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If RULE
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1.       nifrtity
1806 posts
 17 Nov 2011 Thu 07:01 pm

Iwant to know if rule in turkish

olsam,san,eğer,keşke

thanks.



Edited (11/17/2011) by nifrtity

2.       Henry
2604 posts
 17 Nov 2011 Thu 11:26 pm

 

Quoting nifrtity

Iwant to know if rule in turkish

olsam,san,eğer,keşke

thanks.

 

Here are some links as it is not so simple to explain

Erdinc´s answer

Manisa Turkish conditionals 

 

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3.       nifrtity
1806 posts
 18 Nov 2011 Fri 03:01 am

 

Quoting Henry

 

 

Here are some links as it is not so simple to explain

Erdinc´s answer

Manisa Turkish conditionals

 

 

Thanks

4.       Henry
2604 posts
 18 Nov 2011 Fri 04:15 am

And here are some more links

si++´s answer

aslan2´s answer

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5.       Henry
2604 posts
 18 Nov 2011 Fri 04:46 am

And my basic understanding is that 

eğer (means if), and is used at the start of the sentence or phrase, for emphasis (note that it should still be used with the ´ise´ suffix attached to the verb. It also helps learners recognise a conditional sentence Smile

keşke .... means something like ´if only ...´, or can be used like ´I wish ...´

some examples

keşke benimle gelebilsen = I wish you could come with me, if only you could come with me

keşke burada olsaydın = I wish you were here, if only you were here



Edited (11/18/2011) by Henry [bad grammar]

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6.       scalpel
1472 posts
 18 Nov 2011 Fri 12:23 pm

 

Quoting Henry

And my basic understanding is that 

eğer (means if), and is used at the start of the sentence or phrase, for emphasis (note that it should still be used with the ´ise´ suffix attached to the verb. It also helps learners recognise a conditional sentence Smile


 

Except "emphasis" part your understanding is true..

Eğer has no other function than making a conditional sentence to be more easily recognized by the learners. You can ignore this  Persian loan-word as there is no any necessary to add it to a Turkish conditional. You don´t need it even for emphasis.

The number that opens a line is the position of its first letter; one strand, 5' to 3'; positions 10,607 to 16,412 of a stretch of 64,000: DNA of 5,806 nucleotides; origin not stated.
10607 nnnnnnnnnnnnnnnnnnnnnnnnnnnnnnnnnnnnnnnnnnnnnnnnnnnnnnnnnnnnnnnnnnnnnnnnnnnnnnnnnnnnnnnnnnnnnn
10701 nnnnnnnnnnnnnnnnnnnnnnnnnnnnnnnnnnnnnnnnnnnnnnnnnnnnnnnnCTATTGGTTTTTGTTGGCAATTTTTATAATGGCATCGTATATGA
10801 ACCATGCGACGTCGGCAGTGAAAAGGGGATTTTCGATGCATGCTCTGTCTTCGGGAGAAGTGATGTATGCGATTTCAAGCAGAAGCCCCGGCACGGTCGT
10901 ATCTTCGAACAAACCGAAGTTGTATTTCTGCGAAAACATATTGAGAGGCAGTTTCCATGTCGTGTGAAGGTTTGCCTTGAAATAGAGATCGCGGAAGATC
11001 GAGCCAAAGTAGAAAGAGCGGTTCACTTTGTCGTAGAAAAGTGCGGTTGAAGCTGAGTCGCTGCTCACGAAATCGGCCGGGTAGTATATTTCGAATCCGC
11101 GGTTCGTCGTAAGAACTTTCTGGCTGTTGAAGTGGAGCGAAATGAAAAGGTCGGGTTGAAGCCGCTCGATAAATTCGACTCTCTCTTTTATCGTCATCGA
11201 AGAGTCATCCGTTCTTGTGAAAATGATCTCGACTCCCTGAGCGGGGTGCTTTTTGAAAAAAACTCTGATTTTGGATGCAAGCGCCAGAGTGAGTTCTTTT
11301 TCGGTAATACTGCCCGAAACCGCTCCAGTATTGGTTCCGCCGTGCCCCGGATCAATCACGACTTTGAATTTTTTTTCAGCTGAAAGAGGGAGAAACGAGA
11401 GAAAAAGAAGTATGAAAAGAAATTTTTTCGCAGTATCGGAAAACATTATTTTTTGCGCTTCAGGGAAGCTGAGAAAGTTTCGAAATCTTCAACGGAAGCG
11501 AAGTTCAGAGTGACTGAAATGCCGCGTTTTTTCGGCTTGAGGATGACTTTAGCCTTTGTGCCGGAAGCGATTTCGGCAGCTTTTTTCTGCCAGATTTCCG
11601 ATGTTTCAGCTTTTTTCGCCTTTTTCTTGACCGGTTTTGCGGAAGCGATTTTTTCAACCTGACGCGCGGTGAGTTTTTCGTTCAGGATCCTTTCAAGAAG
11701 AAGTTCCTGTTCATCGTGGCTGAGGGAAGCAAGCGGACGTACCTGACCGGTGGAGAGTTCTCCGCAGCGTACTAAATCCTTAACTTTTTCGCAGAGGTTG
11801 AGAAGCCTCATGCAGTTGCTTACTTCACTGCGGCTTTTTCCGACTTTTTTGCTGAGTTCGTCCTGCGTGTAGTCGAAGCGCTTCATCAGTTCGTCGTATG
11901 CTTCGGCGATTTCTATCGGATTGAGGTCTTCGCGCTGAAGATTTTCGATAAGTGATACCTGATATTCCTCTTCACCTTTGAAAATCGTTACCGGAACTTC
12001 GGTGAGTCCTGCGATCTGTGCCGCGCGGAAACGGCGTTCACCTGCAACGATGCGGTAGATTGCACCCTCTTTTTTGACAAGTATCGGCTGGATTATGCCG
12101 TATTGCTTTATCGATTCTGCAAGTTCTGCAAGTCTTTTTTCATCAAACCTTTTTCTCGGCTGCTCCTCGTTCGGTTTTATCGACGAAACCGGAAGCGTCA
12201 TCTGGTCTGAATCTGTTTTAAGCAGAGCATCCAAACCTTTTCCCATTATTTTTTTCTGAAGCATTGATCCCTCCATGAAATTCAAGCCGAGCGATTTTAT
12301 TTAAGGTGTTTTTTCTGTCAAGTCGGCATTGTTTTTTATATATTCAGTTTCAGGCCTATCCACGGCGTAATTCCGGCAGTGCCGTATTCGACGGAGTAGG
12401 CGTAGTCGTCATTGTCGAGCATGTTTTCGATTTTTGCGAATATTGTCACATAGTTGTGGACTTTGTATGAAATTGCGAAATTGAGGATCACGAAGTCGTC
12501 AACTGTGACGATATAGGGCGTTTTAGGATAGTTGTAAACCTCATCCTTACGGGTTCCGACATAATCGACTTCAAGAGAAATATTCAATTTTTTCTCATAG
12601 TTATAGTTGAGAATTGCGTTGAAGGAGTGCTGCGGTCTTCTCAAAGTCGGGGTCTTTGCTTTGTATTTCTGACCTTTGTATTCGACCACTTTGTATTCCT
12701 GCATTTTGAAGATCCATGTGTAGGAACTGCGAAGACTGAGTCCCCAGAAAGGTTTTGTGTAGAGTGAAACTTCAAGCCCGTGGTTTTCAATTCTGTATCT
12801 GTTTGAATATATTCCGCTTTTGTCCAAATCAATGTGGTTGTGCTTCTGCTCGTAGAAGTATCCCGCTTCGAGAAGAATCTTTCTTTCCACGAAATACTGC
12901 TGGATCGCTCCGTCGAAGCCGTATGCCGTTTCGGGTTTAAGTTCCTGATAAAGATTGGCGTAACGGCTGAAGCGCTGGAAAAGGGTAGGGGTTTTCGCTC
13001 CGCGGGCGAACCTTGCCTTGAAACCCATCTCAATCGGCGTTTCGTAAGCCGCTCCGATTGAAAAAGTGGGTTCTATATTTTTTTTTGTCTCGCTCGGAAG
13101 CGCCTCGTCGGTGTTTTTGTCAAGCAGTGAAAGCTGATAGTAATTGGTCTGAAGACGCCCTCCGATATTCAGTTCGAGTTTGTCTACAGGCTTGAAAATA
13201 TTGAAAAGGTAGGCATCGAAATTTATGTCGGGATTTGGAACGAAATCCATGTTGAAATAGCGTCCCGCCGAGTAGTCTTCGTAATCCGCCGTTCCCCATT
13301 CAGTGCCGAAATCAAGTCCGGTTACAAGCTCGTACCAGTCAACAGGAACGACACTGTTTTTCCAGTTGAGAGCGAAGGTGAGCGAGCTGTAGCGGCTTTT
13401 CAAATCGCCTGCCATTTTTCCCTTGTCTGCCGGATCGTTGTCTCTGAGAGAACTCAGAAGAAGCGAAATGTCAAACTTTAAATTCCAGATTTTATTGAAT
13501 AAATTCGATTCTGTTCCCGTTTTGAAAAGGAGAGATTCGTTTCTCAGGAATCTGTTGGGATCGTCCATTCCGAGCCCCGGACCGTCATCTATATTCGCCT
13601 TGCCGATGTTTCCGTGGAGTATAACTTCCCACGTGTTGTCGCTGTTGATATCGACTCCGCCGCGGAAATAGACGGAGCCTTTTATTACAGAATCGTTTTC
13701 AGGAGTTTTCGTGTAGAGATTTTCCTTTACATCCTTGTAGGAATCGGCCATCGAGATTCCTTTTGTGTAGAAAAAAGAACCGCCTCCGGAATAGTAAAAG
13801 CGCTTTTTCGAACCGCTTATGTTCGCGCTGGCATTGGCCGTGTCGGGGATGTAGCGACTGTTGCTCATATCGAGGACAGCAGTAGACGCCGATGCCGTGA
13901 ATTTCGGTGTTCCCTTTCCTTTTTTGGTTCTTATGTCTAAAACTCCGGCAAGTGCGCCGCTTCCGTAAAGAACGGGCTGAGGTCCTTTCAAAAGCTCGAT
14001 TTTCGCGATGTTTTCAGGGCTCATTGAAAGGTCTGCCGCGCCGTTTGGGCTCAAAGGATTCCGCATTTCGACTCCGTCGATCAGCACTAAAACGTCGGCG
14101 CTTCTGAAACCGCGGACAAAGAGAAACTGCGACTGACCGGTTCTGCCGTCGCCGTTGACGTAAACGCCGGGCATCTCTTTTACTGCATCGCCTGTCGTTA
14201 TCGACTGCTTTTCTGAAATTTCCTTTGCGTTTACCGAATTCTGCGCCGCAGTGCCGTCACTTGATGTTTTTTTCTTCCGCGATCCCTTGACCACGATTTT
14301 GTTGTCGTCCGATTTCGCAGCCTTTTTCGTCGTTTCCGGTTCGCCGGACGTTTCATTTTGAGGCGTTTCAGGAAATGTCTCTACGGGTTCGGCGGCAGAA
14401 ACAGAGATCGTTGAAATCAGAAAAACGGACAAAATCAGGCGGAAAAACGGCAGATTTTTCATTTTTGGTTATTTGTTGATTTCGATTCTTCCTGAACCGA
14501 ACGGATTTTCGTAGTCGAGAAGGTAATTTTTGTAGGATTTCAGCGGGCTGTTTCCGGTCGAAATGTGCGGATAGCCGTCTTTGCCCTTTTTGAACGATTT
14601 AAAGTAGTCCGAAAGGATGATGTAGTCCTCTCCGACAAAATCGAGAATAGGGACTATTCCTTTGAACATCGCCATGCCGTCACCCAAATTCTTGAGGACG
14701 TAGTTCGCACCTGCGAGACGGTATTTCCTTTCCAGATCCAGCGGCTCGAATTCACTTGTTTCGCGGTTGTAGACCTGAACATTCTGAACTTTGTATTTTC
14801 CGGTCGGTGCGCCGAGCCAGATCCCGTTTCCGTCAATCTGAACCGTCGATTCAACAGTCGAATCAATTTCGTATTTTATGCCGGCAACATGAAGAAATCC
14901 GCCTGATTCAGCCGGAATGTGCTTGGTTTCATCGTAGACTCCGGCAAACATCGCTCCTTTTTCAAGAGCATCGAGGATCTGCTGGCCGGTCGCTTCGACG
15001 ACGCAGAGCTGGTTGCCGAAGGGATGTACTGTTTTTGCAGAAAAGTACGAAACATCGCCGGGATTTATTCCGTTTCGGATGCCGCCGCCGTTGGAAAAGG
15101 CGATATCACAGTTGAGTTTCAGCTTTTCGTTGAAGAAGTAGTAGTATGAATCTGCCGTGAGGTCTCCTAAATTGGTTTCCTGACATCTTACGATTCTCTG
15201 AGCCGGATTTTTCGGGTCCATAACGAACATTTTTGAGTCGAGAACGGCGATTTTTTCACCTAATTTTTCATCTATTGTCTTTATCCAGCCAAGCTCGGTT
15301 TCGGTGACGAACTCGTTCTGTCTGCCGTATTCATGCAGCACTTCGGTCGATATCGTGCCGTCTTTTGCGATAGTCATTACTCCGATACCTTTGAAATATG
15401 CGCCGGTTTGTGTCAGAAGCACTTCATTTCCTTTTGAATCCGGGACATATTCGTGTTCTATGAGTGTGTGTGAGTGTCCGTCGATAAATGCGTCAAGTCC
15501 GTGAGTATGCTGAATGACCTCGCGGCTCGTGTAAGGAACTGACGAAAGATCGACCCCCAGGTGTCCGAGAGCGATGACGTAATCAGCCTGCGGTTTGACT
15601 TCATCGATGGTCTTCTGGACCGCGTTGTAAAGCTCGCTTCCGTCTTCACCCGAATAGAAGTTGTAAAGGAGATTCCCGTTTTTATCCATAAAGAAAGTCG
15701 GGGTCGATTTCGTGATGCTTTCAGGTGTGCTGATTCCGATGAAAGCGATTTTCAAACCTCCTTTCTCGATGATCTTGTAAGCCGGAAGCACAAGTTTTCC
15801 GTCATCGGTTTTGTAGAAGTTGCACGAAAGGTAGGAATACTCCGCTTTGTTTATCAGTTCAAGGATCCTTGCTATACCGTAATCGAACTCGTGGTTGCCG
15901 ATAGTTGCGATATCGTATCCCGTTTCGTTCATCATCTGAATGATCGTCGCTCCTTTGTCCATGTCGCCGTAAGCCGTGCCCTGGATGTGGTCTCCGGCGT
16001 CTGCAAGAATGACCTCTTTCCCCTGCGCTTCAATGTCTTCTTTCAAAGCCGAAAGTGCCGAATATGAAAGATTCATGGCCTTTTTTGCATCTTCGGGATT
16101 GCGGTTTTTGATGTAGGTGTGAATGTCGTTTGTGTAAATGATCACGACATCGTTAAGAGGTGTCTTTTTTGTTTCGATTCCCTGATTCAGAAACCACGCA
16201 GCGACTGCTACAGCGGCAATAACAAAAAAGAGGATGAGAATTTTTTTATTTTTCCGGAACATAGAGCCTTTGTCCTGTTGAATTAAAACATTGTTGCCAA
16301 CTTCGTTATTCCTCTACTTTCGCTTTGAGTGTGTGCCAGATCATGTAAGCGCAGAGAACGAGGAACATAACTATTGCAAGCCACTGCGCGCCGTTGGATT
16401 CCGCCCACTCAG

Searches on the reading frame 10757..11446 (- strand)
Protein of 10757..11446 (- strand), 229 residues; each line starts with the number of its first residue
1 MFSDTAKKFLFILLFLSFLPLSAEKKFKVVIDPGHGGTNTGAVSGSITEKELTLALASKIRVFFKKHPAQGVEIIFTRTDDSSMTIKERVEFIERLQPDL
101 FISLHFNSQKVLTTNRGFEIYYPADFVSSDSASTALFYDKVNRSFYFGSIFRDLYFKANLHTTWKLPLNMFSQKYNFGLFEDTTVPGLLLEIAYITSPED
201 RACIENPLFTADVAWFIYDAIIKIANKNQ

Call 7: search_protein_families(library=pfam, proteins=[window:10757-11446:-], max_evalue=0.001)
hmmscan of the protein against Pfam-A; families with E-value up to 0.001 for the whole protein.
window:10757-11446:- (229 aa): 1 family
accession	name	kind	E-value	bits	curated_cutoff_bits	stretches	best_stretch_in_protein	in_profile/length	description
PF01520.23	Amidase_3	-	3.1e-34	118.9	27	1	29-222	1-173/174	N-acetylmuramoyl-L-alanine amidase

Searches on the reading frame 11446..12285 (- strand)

Turkish word for conditional is ise and its suffix form is -se/-sa. THis word and its suffix works so perfectly that there really is no room for eğer in any conditional sentence. 

 

Çalışırsam başarırım, çalışsaydım başarırdım 

Bakarsan görürsün, bakmış olsaydın görürdün

Yaparsa pişman olur, yaptıysa pişman olmuştur

Basarsak yanarız, basmışsa yanmıştır

Uyursanız dinlenirsiniz, uyusaydınız dinlenirdiniz

Giderlerse dönmezler, gidiyorlarsa dönmezler

 

Trying to make a logical room for eğer in a Turkish conditional is merely an empty work..  

... But, of course, you are free to decide whether or not to add it to a conditional sentence  

 

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7.       si++
3785 posts
 18 Nov 2011 Fri 03:03 pm

 

Quoting scalpel

 

Quoting Henry

And my basic understanding is that 

eğer (means if), and is used at the start of the sentence or phrase, for emphasis (note that it should still be used with the ´ise´ suffix attached to the verb. It also helps learners recognise a conditional sentence Smile


 

Except "emphasis" part your understanding is true..

Eğer has no other function than making a conditional sentence to be more easily recognized by the learners. You can ignore this  Persian loan-word as there is no any necessary to add it to a Turkish conditional. You don´t need it even for emphasis. 

Turkish word for conditional is ise and its suffix form is -se/-sa. THis word and its suffix works so perfectly that there really is no room for eğer in any conditional sentence. 

 

... But, of course, you are free to decide whether or not to add it to a conditional sentence  

 

 

You are a purist!

8.       si++
3785 posts
 18 Nov 2011 Fri 03:13 pm

I have recently noticed that -sin suffix can be used for condition.

 

Gene gelsin, gene kovarım. = If he/she comes (here) again, I will drive him/her away again.

or should he/she come again, I would drive him/her away again.

 

Hele bir gelmesin, ne yapacağımı ben bilirim = If he/she doesn´t come (here), I know what to do (about it)

 

etc.

9.       scalpel
1472 posts
 18 Nov 2011 Fri 04:53 pm

 

Quoting si++

 

 

You are a purist!

 

Let´s say I don´t like a loan-word when there is a Turkish equivalent for.. And I don´t like unnecessary words in my sentences.. Am I a purist? Perhaps.. Wink

10.       Abla
3647 posts
 18 Nov 2011 Fri 05:12 pm

3rd person imperative is widely used in Turkish. It surprises me sometimes to find it in innovative places like wishes. Maybe it´s influence of religious language. Just a guess. In prayers, for instance, the speaker kind of takes a position above the state of affairs and tries to affect how things are going. In my language it is a very archaic, almost dead form which you can only find in religious speech.

Eğer is maybe not needed (thanks for your comment, scalpel, you always bring up something new even if the subject is many times repeated) but it may act as a warning: a condition is about to come. It gives the speaker time to think and form his sentence. There is not too much time to think when you speak Turkish, believe me, everything has to be well sorted out, and without these small breaks the flow of language might be too hasty. Look at your example: it takes me half an hour to analyse the morphology and understand it. What if I didn´t read it but heard it?

Language has a history, a structure and a logic. That´s what we are interested in. But from the grass root level speech is linear. Words follow each other and certain choices lead into other choices. That´s why these conversational turnouts are needed.

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